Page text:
Hospice asks public to speak out in awareness week
PUBLISHED: 17:30 14 May 2012 | UPDATED: 12:37 15 May 2012
IN SUPPORT of the Dying Matters Awareness Week Weston Hospicecare tells the local community to speak out about their wishes.
The awareness campaign, which is running this week, encourages individuals and organisations to take the simple steps that can make a big difference to people when they are dying or bereaved.
Weston Hospicecare supports members of the community emotionally and practically through their journey, from diagnosis to end of life and into bereavement.
Dying Matters’ research shows more than two thirds of people actually prefer to be in their own home when they die but the reluctance to talk about people’s preferences means only half get their wish.
Nina Thompson lost her mum, Lucy Afshar, aged 65, of Weston, to cancer in February and was supported throughout her illness by the hospice.
She said: “My mum had made the decision to die at home when she was still relatively well and informed me and my family of this, which we wanted to respect.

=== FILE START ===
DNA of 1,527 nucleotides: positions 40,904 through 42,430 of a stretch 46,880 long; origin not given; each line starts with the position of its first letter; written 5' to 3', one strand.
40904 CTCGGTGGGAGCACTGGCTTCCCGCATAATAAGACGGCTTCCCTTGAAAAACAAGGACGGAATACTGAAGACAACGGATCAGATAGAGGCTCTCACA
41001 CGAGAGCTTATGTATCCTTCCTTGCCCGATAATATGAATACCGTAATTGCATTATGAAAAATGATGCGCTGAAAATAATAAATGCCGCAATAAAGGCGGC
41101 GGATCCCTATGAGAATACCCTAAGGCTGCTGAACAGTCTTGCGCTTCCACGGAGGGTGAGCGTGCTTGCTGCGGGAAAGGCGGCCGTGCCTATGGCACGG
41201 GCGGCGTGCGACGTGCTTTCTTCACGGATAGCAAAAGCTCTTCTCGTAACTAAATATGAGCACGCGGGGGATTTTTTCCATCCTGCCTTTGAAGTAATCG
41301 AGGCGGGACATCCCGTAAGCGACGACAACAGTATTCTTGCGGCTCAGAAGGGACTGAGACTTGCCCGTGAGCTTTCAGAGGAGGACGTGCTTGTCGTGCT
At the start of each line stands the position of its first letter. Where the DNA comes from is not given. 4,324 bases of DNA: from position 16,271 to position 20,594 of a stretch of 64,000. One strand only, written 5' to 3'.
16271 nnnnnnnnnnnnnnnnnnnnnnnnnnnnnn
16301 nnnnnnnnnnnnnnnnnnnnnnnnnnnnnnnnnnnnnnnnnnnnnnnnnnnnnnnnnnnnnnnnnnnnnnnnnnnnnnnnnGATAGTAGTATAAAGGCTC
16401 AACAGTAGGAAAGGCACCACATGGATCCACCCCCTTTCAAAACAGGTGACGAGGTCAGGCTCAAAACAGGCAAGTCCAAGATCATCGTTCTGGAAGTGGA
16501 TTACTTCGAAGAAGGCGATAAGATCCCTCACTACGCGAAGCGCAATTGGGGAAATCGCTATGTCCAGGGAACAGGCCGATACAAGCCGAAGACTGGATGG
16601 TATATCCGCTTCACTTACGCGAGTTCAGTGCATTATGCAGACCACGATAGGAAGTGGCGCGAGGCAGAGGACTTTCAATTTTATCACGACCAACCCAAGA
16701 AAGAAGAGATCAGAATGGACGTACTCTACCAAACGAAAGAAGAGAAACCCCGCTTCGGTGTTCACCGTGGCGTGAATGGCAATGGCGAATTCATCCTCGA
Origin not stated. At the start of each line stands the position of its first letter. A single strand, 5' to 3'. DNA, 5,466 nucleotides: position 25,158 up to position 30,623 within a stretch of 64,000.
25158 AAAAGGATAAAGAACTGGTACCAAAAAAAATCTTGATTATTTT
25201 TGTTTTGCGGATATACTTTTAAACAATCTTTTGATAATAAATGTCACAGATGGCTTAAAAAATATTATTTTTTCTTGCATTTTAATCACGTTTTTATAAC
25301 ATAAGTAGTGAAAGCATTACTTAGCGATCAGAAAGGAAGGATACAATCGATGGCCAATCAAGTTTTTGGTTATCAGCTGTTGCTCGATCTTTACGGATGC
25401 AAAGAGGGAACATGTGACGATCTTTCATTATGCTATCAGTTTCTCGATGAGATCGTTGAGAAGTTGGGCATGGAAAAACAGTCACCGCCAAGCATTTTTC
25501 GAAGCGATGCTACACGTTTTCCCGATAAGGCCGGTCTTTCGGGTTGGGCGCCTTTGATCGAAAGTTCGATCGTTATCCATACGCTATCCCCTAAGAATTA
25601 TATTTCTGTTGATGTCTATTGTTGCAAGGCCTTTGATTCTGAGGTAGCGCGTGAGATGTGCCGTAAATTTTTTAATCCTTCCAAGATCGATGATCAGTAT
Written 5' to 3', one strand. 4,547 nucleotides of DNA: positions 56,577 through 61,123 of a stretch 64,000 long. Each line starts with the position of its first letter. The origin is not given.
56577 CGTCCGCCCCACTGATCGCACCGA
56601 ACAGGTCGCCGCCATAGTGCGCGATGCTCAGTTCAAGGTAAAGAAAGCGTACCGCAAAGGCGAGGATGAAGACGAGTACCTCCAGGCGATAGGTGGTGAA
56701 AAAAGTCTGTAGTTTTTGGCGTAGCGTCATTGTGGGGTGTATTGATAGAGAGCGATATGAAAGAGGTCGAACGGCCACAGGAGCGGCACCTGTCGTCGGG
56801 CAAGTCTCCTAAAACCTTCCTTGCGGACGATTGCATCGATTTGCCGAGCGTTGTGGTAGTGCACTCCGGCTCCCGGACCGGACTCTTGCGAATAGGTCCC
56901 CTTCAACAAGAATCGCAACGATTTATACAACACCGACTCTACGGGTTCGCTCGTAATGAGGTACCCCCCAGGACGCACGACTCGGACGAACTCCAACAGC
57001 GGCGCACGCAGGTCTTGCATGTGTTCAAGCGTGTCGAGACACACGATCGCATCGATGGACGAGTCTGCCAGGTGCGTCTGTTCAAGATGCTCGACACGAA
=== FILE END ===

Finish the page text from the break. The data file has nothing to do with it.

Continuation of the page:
“Towards the end I got so worried about my mum and my family’s ability to help her through her pain that I contacted the hospice to ask that she be admitted where I knew they could take care of her.
“The hospice staff talked me through my worries and provided us with lots of home help and advice to enable mum to stay at home in line with her wishes.
“Now she is gone, I’m so pleased we respected her wishes and left her at home, it is a great comfort to me to know that she was exactly where she wanted to be when she died.
“Had she not have mentioned that to us and had we not have had the support of the hospice community nurse we would never have known and unwittingly gone against her wishes.”
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